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State of sales - why sales organizations must embrace connection

Zoe Koven Profile picture for user Zoe Koven September 12, 2022
Many sales leaders realize that connection is the name of the game — but they’re just not sure how to get there. Zoe Koven of Zendesk explores the challenges of conversational CRM.

Illustration of a social network. Social contacts of people connected by nodes and lines © GorSo - Shutterstock
(© GorSo - Shutterstock)

If the past few years have taught sales organizations anything, it’s that disruption is the norm. A global pandemic, pervasive supply chain problems, and runaway inflation have left many companies scrambling as sales teams suddenly needed to work remotely and customer loyalty became a quaint idea of the past.

So while immense change has been foisted on businesses around the world, many of these companies managed to survive — and sometimes even thrive — in a world turned upside down. Yet these same businesses now struggle to chart a path forward in a landscape that has been irretrievably altered.

In fact, Zendesk’s recent State of Sales report found that businesses understand that transforming how their sales teams work will be key to remaining competitive, but also that charting a clear path forward poses a formidable challenge. 

Your sales tech stack can be a strength — or a crippling weakness

Here’s the thing about the sales tech stack — robust customer relationship management systems that integrate seamlessly with other productivity tools can play a huge role in driving long-term business success. And on the surface, IT leaders seem to be embracing game-changing tech — after all, on average, their teams are using 4.7 sales tools.

There’s just one little problem with that — sales leaders in those same companies report resistance to adopting the powerful capabilities of modern CRMs. So while the tools are available, just a little more than a quarter of those sales teams use predictive analytics, for example. And to make matters worse, only about a fifth of sales teams actually use their CRM’s pipeline management features. Even fewer teams take advantage of third-party integrations.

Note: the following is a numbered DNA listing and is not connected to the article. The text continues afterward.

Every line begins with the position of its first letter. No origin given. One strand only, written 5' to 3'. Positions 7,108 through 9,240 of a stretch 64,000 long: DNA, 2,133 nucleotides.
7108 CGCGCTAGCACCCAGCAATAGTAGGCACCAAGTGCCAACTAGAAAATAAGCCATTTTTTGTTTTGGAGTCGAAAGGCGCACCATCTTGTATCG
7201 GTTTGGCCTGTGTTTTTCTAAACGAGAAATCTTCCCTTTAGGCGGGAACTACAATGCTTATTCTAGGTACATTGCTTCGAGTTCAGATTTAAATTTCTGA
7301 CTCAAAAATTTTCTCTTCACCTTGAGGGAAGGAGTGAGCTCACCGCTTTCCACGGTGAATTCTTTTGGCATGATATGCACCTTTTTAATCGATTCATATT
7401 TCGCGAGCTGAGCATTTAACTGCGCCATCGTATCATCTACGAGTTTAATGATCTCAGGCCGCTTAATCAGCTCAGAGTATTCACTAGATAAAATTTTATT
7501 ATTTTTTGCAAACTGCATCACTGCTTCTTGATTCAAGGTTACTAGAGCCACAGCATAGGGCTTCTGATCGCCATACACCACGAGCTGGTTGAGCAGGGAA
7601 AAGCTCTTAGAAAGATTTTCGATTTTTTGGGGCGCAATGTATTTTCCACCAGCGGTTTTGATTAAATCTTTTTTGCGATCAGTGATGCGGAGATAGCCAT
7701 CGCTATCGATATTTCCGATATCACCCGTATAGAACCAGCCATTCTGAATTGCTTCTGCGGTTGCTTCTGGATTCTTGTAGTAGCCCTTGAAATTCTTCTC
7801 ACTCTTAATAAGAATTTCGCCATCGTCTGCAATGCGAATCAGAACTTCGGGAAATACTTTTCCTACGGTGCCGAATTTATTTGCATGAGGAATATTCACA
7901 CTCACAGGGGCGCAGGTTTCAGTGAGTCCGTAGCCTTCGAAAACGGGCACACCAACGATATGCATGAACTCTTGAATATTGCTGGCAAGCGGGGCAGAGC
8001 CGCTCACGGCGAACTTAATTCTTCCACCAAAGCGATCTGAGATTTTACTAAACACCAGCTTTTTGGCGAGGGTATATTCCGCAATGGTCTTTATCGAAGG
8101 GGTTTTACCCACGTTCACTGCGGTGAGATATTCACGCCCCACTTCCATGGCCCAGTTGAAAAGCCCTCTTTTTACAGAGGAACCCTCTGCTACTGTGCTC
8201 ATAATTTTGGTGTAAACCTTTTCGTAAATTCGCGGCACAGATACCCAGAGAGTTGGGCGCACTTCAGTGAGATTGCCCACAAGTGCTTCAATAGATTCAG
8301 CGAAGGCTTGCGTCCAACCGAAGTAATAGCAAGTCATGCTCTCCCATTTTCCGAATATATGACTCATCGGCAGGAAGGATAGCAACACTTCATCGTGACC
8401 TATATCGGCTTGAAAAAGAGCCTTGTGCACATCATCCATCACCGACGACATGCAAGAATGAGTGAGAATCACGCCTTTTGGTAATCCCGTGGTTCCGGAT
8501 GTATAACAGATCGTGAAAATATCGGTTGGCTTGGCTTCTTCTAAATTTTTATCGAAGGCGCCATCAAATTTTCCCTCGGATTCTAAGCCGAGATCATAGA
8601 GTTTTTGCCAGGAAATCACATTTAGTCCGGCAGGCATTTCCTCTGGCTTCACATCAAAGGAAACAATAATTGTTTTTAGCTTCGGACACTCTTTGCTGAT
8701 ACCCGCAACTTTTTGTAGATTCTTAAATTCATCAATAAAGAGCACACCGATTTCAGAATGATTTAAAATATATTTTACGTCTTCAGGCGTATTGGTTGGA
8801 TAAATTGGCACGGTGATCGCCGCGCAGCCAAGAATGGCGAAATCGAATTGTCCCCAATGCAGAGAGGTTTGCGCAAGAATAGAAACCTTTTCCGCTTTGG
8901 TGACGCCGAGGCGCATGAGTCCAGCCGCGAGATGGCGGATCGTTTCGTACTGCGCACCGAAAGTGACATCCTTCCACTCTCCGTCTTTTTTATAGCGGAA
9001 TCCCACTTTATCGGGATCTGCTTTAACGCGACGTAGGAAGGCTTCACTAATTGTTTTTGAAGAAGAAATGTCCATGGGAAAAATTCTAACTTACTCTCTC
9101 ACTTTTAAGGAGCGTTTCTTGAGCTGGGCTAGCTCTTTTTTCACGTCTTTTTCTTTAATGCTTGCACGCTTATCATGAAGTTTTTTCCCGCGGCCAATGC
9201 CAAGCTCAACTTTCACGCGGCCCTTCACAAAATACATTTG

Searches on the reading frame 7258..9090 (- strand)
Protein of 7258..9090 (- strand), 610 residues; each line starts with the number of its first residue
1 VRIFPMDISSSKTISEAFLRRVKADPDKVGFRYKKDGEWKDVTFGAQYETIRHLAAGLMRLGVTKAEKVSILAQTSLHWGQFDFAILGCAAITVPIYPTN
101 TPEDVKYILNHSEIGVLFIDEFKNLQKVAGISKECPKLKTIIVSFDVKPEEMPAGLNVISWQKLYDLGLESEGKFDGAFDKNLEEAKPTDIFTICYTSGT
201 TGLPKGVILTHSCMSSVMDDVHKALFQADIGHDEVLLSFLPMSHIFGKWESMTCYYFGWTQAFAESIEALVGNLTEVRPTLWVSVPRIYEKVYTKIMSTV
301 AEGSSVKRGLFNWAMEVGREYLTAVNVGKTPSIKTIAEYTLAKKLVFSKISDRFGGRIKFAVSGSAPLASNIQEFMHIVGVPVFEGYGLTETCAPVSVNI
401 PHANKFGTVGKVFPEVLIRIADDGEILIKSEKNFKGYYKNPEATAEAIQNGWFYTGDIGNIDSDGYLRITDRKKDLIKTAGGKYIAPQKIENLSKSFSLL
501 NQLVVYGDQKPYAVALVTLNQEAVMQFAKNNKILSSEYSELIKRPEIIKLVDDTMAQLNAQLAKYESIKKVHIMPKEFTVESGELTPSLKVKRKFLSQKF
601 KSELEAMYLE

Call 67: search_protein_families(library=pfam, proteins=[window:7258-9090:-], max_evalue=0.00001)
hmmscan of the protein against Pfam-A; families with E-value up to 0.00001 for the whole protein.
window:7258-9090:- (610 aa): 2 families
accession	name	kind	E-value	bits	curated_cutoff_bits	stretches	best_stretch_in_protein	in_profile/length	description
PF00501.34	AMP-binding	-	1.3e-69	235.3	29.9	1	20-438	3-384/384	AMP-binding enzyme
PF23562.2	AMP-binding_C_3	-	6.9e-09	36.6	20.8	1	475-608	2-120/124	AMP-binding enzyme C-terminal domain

Instead they fall back on manual solutions. As one CTO explained to Zendesk:

Every department knows how to build a solution in Excel; it may not be efficient, but they can do what they need to do to solve their problem; teams can think in those terms [of what’s possible in Excel]. Their attitude is, ‘Give me a solution, let me extract that data so I can put it in Excel and do what I want to do.’

Yet despite ample evidence of low adoption rates of CRM tools, businesses plan to add even more sales tools to their tech stacks. That’s a recipe for confusion, inefficiency, and wasted resources.

Teams need to be connected, but that’s easier said than done

Meanwhile, 72% of leaders acknowledged that to beat the competition, sales teams need to take full advantage of their tech stack while operating cross-functionally. However, here again the research pointed to some troubling trends.

While modern CRM systems offer ample opportunities to connect sales teams with their counterparts in customer support and marketing, just 35% of companies surveyed are actively integrating sales and support data to get a full picture of the customer journey. That stands in stark contrast to the two-thirds of respondents who recognize that not integrating data means missed opportunities. As one sales leader in the US retail market said: